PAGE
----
The occurrence of Cunninghamia chaneyi from the middle Miocene sediments of the former Lake Clarkia in Northern Idaho is the last known occurrence of this genus in the geologic record of North America. Cunninghamia chaneyi has been reported on the basis of foliar branches from the Oligocene Rujada, Lyons and Bridgecreek floras of Oregon and the Oligocene Gumboot flora of southwestern Washington. These resemble the extant C. lanceolata. The C. marquettii from the Haynes Creek flora of east central Idaho more closely resembles C. konishii. Both C. protokonishii from the middle Miocene of Japan and C. europaea from the later Miocene of Poland also resemble C. konishii. The C. miocenica that has been described from the Oligocene and Miocene of central Europe is thought to be intermediate between the two extant species. The Clarkia Cunninghamia chaneyi is represented at four localities by well preserved compressions and impressions of foliar branches, rarely single needles, seed cones and pollen cone fascicles. The foliar branches are similar to those found beneath arboretum trees of C. lanceolata. The needles are slightly smaller in both width and length than those of the extant species. The size of the cones and cone fascicles of the fossils is identical to that of the extant C. lanceolata. However the shape of the cone bracts, the reduced cone scales and the seed attachment scars are some what different from that of the extant species. Most significantly, stomatal bands on the fossil species are half as wide as those on the extant species. The excellent preservation allowed analysis of extractable chemical compounds from foliar branches and cones of Cunninghamia chaneyi from Clarkia. Several mono-, sesqui- and diterpenoids have been identified in the extracts. The sesquiterpenoid pattern is similar to that described from the resin of C. miocenica from Central Europe.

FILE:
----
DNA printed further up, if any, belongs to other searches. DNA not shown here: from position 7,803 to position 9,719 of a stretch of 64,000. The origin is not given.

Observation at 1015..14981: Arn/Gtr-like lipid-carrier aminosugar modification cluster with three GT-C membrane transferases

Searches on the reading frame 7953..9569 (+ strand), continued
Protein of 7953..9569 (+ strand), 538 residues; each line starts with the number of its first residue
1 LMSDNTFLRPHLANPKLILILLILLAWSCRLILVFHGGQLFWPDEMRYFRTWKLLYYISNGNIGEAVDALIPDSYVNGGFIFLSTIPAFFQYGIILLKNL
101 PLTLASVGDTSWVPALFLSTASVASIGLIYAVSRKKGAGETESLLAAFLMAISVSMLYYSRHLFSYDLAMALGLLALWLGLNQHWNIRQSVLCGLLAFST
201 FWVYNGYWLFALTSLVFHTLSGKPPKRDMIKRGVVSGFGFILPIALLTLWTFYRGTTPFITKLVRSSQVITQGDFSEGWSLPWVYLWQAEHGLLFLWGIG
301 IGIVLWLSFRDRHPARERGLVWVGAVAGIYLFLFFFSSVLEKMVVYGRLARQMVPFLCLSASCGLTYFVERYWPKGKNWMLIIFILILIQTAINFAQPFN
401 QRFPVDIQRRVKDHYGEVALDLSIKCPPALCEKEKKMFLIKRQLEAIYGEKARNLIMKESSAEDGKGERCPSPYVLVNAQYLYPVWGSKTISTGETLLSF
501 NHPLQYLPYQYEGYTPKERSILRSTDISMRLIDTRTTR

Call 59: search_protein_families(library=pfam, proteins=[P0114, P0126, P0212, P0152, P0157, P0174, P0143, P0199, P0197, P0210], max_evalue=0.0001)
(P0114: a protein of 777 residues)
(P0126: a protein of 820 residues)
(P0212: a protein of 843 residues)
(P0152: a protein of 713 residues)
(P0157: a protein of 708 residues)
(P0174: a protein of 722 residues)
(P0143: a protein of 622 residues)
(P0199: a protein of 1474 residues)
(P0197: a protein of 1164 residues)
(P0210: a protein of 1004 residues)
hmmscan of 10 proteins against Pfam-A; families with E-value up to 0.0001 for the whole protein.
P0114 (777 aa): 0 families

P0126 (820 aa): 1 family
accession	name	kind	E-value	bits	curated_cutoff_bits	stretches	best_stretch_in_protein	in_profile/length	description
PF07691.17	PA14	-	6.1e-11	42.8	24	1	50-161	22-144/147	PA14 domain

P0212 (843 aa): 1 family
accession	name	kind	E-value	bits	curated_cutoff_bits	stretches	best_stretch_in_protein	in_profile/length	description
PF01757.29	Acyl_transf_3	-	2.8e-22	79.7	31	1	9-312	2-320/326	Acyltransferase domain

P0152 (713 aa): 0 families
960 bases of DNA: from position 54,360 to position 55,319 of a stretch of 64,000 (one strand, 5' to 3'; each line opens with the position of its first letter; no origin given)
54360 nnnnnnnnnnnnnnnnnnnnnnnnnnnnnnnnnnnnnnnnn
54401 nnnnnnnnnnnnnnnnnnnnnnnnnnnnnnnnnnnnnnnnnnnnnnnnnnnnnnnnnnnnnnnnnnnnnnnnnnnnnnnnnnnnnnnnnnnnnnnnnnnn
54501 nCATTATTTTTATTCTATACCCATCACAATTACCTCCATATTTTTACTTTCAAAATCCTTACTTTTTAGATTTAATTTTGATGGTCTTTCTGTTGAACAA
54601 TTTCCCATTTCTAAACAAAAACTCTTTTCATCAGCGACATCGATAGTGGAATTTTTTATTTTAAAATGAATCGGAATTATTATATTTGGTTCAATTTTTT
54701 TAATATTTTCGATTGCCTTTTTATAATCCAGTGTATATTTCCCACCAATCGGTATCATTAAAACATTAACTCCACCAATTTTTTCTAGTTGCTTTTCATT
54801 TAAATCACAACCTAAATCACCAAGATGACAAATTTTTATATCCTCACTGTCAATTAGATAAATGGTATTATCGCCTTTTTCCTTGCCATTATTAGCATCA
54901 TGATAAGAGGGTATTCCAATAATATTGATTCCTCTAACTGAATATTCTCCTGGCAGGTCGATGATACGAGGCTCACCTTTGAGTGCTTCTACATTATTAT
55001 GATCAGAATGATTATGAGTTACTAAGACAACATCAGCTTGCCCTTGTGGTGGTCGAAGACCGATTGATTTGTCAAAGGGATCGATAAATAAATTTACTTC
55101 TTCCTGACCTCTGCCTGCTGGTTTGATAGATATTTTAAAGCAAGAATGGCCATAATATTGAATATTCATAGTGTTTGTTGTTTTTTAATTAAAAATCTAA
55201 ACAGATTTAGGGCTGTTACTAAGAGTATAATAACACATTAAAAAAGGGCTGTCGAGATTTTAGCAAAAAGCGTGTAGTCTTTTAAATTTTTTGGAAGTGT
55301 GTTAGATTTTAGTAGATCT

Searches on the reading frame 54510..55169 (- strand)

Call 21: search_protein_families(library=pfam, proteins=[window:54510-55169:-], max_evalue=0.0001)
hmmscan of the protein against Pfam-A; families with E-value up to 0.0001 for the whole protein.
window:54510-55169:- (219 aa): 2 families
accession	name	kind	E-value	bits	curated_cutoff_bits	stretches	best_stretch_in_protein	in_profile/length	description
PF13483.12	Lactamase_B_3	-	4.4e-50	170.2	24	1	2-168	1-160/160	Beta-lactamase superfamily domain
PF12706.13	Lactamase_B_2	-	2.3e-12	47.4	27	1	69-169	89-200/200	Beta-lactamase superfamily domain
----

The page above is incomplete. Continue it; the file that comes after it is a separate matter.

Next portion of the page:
Key words: Cunninghamia chaneyi, fossil, Idaho, Miocene, Taxodiaceae